Your ‘ethical’ pension isn’t as ethical as it seems
Do you know where all your pension money goes?
Most people probably don’t think about it, but all that money is being invested by pension fund managers in the hope that by the time you retire, it’ll have grown with interest.
Where exactly that money is being invested is harder to figure out, most of the time it’s boring stuff like government bonds and FTSE 100 tracker funds, but sometimes your money can end up in rather unethical businesses like tobacco giants or mining corporations.
But today there’s a growing unrest, especially among younger savers, around where their money is being quietly invested — leading to the rise of ‘ethical pensions’.
What is an ethical pension?
“People are really starting to care about these things.”
It makes sense, especially with the rise of auto-enrolment in the UK, that more people have pensions on their mind.
But what exactly is an ‘ethical’ investment? It’s not an easy question to answer.
Different things for different people
“For some people it needs to be solar energy and green, green, green,” says Martens.
“For other people it just means that companies are responsible with their employees or workplaces. It really could mean anything.”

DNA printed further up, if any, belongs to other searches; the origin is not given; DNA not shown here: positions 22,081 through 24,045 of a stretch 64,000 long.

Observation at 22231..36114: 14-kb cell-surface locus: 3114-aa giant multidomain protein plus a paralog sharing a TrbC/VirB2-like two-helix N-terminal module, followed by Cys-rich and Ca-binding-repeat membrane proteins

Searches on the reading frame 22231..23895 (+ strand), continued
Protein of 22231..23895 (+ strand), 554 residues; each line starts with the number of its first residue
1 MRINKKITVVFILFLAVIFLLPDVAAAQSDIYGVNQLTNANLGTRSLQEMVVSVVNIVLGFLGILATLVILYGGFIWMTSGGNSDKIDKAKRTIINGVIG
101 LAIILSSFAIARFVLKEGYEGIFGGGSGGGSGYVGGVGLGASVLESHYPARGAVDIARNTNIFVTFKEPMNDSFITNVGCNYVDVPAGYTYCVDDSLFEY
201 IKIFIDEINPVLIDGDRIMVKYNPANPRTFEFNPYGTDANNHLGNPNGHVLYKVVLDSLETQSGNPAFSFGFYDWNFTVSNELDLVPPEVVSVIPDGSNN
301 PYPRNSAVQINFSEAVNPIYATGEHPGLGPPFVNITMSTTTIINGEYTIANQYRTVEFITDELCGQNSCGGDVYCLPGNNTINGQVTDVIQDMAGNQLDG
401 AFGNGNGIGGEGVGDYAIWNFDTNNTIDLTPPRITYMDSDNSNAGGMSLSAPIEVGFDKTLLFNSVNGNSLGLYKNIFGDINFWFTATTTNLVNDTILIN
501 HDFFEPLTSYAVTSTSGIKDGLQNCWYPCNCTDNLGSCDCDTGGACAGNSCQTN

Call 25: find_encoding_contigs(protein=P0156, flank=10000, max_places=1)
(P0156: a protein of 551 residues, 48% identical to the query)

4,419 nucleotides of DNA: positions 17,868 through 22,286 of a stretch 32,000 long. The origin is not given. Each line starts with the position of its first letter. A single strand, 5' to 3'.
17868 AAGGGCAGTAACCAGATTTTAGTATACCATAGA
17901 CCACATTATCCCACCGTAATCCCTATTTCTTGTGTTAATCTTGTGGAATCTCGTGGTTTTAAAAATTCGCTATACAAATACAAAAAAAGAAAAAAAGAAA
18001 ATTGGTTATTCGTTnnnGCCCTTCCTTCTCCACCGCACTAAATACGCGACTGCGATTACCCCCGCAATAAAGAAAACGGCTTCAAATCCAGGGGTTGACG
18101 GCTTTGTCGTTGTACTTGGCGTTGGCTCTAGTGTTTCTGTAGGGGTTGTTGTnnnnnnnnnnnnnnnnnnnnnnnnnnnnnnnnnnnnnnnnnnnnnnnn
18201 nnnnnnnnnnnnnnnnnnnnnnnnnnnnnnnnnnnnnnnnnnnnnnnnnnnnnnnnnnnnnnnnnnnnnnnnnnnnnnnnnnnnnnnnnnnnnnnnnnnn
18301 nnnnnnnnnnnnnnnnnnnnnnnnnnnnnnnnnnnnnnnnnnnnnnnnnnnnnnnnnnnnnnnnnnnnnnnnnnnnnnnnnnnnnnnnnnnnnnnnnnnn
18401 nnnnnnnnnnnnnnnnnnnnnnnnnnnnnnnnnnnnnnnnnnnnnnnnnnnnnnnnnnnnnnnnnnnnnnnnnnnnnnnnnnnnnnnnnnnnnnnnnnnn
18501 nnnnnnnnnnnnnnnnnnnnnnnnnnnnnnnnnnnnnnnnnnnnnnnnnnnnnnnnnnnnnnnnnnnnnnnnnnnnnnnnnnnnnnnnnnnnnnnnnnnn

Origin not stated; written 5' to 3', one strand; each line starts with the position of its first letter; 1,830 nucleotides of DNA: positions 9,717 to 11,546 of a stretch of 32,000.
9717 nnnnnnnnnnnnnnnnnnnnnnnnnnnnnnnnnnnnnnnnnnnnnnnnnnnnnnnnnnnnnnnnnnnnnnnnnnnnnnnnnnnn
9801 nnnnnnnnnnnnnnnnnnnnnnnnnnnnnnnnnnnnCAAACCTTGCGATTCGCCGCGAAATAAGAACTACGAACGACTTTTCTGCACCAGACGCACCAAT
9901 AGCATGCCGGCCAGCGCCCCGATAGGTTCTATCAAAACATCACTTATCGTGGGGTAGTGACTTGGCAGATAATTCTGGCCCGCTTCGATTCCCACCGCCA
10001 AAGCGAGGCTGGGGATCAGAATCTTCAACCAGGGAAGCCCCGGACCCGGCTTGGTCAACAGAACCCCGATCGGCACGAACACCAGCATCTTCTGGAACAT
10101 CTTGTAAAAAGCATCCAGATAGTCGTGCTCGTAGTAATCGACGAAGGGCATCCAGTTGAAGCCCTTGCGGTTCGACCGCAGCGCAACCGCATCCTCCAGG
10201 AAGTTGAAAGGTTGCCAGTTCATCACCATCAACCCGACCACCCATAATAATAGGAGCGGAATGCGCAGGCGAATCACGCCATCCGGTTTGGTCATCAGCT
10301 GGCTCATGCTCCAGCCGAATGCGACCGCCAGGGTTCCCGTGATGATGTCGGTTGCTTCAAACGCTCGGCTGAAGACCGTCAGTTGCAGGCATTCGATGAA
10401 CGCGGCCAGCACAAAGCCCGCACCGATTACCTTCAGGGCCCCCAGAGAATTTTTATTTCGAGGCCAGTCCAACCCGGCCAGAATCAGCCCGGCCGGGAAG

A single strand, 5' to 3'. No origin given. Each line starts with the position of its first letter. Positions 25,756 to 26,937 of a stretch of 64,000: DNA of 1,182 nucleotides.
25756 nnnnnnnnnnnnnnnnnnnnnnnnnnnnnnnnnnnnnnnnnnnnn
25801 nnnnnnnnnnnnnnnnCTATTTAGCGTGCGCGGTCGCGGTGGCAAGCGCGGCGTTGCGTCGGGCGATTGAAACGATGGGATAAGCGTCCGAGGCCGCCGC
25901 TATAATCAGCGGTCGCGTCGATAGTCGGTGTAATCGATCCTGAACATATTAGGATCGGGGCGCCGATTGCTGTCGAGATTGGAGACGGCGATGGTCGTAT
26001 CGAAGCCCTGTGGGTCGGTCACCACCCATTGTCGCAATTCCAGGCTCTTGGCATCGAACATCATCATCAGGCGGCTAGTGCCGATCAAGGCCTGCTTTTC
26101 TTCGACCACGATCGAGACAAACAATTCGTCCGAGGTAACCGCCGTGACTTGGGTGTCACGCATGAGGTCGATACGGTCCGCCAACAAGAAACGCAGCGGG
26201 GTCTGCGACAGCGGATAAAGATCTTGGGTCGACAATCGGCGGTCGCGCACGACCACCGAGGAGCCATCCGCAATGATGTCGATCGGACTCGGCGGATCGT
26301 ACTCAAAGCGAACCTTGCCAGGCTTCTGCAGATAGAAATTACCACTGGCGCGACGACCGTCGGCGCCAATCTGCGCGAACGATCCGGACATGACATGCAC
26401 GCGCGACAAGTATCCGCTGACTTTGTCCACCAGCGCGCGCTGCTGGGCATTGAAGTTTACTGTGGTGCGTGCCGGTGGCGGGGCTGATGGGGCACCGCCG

The lack of any standards around what is or isn’t ‘ethical’ has led to a situation where many ‘ethical’ investment funds are actually less socially responsible than ‘normal’ funds.
But surely ethical investments won’t be as profitable as more unethical ones? Well, kind of.
The hidden costs
There is a cost for being more ethical, mainly because there are just fewer ethical ‘things’ to invest in.
“A lot of ethical investments are potentially higher risk because their investment pool is so much smaller,” Charlie Nicholls, managing partner of Equality Capital, told The Memo.
Equality is a wealth management firm which invests exclusively in LGBT+ friendly companies and countries.
Generally the ‘stricter’ the ethics of the fund, the more its performance may suffer.
An ethical future
Are you worried your pension might be funding nasties, whether arms, oil or tobacco?
“People are becoming more aware of how globalisation doesn’t actually benefit everyone, and you have to be more sensible with your investment choices if you want to make a difference,” says Nicholls.
As more people become more aware of where their money is going, it’s not surprising that we want to take more ownership over what we’re funding.
As Martens of PensionBee — which is preparing to launch its first ethical pensions products — says:
“Some will want ethical pensions, other will want one with the lowest cost structure, but that’s a decision people will want to take.”
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